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Opossum Control

David from California contacted me for help.  He owned no pets, but his house had a flea infestation.  He had an exterminator come and spray for fleas, but it didn't help.  The exterminator also set mouse traps in response to David's complaint of attic noises at night.  No luck.  Fleas returned immediately and the noises grew while the traps remained empty. He went so far as to have his property fenced at a cost of well over $1000.  It was a quality fence, but didn't seem to help.  Fleas and noise continued, eventually followed by a strong, nauseating smell.

I suspected opossum in the attic:  loud noises between 4 and 5am, thuds, scratching noises like claws dragging, and, of course, the fleas.  But what to do about it?  How can David control this animal problem when so many attempts had failed? And, what can you do about a similar problem?

First, you need to know a little about these animals.  Opossums are odd looking marsupials that have become quite widespread in the United States. They are not rodents, or even closely related to rats, although they resemble them because of their sharp nose and hairless tail.  They are more closely related to kangaroos and koalas and have pouches for their young. In habit, they are similar to raccoons and share a raccoon's destructive habits.

Some people think they are dumb animals, perhaps because of their odd appearance, short life span (average 3 years) and tendency to "play dead" when threatened.  If they were dumb, they would be much easier to control, just ask David.  Because of their clever ways, abundance, and persistence, professional help is usually needed to completely control possums. Once they have taken up residence, you will have significant troubles.  In addition to noise, fleas and smell, as mentioned above, other problems will arise.  To control pest animals, you must consider all their needs and how they will try to meet them on your property:  food, reproduction, nesting habits, range, routines. You must make your property unappealing, uncomfortable and inaccessible.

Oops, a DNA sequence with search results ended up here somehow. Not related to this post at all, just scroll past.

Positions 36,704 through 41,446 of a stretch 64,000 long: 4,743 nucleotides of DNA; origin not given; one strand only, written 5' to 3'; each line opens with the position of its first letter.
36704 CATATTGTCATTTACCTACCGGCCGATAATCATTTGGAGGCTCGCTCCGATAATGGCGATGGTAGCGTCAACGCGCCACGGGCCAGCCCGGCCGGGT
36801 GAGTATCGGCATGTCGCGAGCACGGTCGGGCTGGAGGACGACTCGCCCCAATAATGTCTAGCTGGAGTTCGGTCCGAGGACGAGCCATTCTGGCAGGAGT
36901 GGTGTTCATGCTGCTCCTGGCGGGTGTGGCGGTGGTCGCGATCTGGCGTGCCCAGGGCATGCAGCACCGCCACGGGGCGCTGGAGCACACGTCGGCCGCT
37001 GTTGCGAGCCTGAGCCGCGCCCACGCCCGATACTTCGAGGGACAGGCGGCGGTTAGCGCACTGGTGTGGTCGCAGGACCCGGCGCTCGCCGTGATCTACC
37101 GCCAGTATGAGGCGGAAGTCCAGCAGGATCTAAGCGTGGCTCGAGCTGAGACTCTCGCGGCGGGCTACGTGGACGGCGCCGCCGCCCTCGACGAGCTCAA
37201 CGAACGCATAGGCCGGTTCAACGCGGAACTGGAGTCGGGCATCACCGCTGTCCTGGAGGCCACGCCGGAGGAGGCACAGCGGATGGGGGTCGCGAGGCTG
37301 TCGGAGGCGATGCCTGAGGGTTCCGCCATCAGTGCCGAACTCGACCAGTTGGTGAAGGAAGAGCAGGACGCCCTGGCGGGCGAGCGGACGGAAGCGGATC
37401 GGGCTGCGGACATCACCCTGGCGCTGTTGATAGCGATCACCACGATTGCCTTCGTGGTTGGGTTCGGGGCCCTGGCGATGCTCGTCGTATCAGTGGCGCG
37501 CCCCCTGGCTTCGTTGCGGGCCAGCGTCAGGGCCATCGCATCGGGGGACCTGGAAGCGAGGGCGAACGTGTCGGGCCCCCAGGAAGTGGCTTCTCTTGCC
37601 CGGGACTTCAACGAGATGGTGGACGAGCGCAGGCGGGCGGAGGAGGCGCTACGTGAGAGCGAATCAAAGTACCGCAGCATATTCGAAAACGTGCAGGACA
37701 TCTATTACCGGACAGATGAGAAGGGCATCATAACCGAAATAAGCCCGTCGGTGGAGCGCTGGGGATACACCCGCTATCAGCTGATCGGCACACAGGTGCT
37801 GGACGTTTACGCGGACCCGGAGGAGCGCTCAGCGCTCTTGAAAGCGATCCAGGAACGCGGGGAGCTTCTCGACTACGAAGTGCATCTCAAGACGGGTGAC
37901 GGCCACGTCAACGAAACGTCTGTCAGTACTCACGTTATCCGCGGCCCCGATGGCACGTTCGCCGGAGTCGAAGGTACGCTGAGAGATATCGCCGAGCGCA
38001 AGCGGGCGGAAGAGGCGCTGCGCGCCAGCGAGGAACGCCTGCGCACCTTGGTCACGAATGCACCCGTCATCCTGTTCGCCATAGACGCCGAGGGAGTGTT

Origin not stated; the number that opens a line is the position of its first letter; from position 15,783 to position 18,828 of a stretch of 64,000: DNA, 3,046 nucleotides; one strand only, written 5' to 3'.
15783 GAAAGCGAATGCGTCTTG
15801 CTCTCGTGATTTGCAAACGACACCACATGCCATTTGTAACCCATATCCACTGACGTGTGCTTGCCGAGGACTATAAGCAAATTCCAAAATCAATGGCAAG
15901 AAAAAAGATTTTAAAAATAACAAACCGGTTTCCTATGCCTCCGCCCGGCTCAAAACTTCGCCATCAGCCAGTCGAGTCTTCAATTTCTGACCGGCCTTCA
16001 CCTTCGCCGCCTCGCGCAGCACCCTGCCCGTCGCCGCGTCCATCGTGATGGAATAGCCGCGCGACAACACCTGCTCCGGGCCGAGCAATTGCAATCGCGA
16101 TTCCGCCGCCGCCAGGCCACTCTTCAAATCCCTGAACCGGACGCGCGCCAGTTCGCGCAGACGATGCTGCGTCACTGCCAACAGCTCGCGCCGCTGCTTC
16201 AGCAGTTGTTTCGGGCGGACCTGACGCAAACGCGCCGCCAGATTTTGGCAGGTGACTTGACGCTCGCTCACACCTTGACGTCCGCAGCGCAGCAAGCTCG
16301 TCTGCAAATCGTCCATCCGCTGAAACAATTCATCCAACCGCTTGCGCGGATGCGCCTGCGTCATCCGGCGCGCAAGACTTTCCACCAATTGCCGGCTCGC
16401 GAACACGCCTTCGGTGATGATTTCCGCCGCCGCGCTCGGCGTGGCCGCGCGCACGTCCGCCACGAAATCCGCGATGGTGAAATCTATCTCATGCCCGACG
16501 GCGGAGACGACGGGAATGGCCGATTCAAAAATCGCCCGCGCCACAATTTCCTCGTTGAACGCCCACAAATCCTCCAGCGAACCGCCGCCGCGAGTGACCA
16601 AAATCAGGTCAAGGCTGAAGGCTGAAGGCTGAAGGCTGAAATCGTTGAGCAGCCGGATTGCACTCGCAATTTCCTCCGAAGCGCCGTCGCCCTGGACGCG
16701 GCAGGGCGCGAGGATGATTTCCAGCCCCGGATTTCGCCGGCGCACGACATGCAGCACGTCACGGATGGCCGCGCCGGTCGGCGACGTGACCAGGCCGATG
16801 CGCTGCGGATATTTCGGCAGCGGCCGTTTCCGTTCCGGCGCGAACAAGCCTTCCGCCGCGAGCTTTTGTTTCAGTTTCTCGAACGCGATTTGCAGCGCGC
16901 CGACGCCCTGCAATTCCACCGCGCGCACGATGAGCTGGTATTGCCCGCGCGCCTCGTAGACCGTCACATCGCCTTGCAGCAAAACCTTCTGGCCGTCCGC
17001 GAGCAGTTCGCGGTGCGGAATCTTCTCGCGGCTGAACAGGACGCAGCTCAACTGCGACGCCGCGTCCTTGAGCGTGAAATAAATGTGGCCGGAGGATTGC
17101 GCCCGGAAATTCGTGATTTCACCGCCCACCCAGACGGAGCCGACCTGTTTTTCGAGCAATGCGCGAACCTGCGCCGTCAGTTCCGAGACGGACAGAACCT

First, these animals are quite resourceful and will eat nearly anything:  insects, carrion, berries, grass, pet food and even small rodents, like mice. Therefore, readily available food is a common source of problems. This food can range from trash or bird feeder waste to household garbage in trash cans or even lawn grubs and other insects.  Wildlife control professionals, like us, can identify possible food sources when we make our onsite inspection.

Second, they need shelter for rest and for bearing and raising young.  A female will have two litters a year, with more than 10 young per litter.  She will take up residence in your attic, basement, garage, shed, barn or anywhere else that she thinks is warm, safe and near food. David's fencing solution didn't work because he didn't realize, and no one told him, that opossum are excellent climbers.  They don't have to go under a fence; they can easily go over it. Fences actually enhance access when they are near trees, climbing vines, or low-hanging roof lines. Of course, they don't always go up to attics, they also go lower down to basements, crawl spaces and under porches and decks.  They don't usually dig holes or any great size, but take advantage of holes that are already present. Animals can get through surprisingly small holes.  While an opossum is about the size of a house cat, it can fit through holes less than 3 inches in diameter. A control plan must include repair and maintenance of the structure they have chosen to call home. As professionals, we can help you with this, also. 

You may hear advice on getting rid of problem animals that include fencing (It didn't do David any good), poisoning (do you want a dead animal in your attic?), and shooting (generally illegal).  Your best idea is to call a professional.  We can help get the animal out, prevent it getting back in, and clean up the mess (droppings, etc). Do not wait and hope the problem will correct itself.  Opossum and other pest wildlife damage homes and other property. A licensed, insured professional can diagnose your animal problem, humanely remove and relocate the animal, and perform repair and maintenance to your home to make sure the animal doesn't return. Call us for help and an on-site inspection. 

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